Landowners readily grasp why it’s important to manage livestock waste or maintain septic tanks. Most campers and hikers understand that pooping on trails or leaving loaded diapers behind is disgusting and unsanitary. And most dog owners conscientiously bag up doody in urban areas.

Oppenheimer said it’s much more challenging to convey why dog dookie should be picked up in rural areas, because people think of pet poop as natural and biodegradable. Why is it bad when dogs leave a deposit deep in the forest or on their owners’ property? Because on a microbial level, dog poop is similar enough to human poop that “it’s like raw sewage,” Oppenheimer said.

“The intent is to help people understand that dog poop isn’t just an aesthetic issue,” Oppenheimer said. “This is harming our creeks. It’s creating unsafe water.”

Horse, sheep and goat poop can be safely composted for gardens, but not dog, cat, human and pig poop, Oppenheimer said.

Fecal bacteria in our waterways may be no joke, but that doesn’t mean it can’t be funny. The program’s website, www.poopsmartclark.org, displays a healthy sense of humor, with a smiling, poo-shaped logo and plenty of poopy cartoons. The lighthearted approach on a government website is both disarming and engaging. This is by design, said Oppenheimer — who notes that her own humor is “on the lowbrow side” — because if people can laugh about something, they’re more likely to remember it.

Using humor to make a point about poop is a strategy that’s already proven successful in Skagit County, where Washington’s first Poop Smart program was launched a few years ago. With permission, Clark Conservation District built on Skagit County’s foundation, favoring yuks and guffaws over policy talk and government lingo. (Case in point: Poop Smart Clark declares itself to be “the No. 1 resource for No. 2.”)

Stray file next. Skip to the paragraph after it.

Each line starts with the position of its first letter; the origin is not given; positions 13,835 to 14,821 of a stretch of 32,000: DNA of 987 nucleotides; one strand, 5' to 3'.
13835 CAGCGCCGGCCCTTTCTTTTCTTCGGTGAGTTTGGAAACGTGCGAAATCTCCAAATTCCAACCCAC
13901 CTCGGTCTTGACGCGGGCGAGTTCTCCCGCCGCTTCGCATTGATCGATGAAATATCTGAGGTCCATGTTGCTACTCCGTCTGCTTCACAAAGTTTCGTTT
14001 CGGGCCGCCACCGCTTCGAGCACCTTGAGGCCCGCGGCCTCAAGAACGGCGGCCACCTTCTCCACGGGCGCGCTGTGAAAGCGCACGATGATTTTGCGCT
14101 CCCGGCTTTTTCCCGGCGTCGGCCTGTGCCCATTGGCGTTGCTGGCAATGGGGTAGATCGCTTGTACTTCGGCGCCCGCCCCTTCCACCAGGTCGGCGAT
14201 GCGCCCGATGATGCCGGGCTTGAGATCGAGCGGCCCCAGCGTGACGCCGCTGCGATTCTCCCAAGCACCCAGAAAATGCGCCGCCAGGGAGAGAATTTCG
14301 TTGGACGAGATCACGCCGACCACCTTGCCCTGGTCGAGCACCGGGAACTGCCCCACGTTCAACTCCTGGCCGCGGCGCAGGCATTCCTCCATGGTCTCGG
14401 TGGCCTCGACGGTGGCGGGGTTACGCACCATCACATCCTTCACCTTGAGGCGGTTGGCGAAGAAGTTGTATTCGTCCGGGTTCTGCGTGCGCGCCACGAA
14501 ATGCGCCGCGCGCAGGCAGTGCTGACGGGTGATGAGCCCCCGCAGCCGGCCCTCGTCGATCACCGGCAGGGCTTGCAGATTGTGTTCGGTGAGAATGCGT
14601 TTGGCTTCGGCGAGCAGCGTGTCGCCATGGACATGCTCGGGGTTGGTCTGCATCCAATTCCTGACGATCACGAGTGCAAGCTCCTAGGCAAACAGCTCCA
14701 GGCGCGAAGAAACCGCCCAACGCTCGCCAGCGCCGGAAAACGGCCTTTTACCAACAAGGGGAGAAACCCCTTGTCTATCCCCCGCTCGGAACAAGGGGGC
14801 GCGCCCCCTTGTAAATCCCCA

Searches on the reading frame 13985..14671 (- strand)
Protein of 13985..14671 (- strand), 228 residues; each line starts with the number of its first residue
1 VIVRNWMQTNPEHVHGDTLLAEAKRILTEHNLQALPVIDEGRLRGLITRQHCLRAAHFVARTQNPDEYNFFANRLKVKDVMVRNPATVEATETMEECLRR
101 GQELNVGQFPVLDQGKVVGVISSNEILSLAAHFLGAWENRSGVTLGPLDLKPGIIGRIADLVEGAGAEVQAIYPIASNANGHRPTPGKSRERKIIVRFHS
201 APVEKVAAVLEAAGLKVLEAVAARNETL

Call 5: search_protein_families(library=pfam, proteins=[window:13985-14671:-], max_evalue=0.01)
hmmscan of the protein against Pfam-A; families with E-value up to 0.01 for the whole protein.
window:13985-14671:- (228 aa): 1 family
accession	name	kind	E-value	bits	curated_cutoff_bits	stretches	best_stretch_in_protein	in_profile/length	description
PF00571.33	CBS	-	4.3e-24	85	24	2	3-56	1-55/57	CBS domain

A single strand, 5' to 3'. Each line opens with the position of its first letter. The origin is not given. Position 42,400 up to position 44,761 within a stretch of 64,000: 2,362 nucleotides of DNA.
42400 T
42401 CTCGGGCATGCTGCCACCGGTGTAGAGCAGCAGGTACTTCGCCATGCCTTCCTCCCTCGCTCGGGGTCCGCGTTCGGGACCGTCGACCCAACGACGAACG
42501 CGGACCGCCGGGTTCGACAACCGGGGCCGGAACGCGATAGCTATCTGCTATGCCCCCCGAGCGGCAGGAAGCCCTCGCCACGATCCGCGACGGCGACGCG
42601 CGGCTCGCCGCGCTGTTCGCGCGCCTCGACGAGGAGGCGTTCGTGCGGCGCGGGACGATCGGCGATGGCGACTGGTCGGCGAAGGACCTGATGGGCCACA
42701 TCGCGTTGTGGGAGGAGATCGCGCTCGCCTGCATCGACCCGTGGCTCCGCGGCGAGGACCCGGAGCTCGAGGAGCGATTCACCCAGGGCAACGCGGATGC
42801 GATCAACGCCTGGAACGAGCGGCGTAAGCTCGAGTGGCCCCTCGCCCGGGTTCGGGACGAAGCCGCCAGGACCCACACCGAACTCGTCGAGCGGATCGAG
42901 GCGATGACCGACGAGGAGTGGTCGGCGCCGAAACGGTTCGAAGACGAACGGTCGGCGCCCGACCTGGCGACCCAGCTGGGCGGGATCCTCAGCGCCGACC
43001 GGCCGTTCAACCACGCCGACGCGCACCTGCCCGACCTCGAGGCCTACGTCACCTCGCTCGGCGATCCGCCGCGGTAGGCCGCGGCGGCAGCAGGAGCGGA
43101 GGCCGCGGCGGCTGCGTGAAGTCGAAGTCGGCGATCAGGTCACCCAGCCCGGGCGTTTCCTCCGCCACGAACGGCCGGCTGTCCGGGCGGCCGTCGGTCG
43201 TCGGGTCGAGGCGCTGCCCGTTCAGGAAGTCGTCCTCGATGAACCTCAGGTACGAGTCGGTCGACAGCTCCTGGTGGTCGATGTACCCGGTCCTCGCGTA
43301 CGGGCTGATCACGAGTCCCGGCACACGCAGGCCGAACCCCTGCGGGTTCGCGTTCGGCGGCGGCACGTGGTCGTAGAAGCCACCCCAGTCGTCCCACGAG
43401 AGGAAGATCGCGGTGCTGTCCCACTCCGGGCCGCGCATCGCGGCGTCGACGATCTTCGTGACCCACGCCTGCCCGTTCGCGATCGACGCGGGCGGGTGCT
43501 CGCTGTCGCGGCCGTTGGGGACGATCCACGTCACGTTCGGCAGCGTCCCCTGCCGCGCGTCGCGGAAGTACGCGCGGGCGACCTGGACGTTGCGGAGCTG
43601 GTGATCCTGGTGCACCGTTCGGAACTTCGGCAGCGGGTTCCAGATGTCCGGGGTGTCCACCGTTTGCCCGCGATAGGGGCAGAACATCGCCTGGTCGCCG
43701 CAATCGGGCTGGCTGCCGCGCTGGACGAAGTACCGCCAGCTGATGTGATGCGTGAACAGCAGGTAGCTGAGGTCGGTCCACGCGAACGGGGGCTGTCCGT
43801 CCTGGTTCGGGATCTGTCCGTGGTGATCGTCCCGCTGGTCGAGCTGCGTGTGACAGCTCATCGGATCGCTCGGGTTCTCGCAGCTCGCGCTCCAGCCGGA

Oppenheimer said the goal of the program isn’t to make folks feel called out for polluting waterways but to help them find better ways to, ahem, eliminate the negative. This aligns with the agency’s mission, which is not to regulate or enforce policies but rather to connect county residents with information, practical support and, in some cases, financial assistance.

“We work for farmers. We work for landowners,” Oppenheimer said. “The reason that conservation districts are trusted nationwide is that a landowner or resident can invite a district staff member out to their property without fear of any kind of regulatory action.”

Visitors to the website will get information about how septic systems work and how to maintain them, how to find septic inspectors and links to sign up for a class that teaches property owners how to inspect their own tanks. Landowners can request on-site expert advice in managing their acreage, including building manure sheds and constructing fencing to keep livestock from leaving meadow muffins near streams or ponds.

If you’re curious about the best way to answer nature’s urgent call while enjoying the great outdoors, Poop Smart Clark also provides information about portable toilets and tips on how to “poop like a pro.”

Oppenheimer said that some financial assistance programs — especially anything to do with livestock or farm management — are available countywide, while some are only available in geographically specific areas of Clark County. In areas around the aforementioned creeks, “reimbursements are available for septic inspection, pumping and minor repairs and we have a small amount of money for a few large septic repairs or replacements,” Oppenheimer said.

If you have more questions, visit poopsmartclark.org or call Clark Conversation District at 360-859-4780.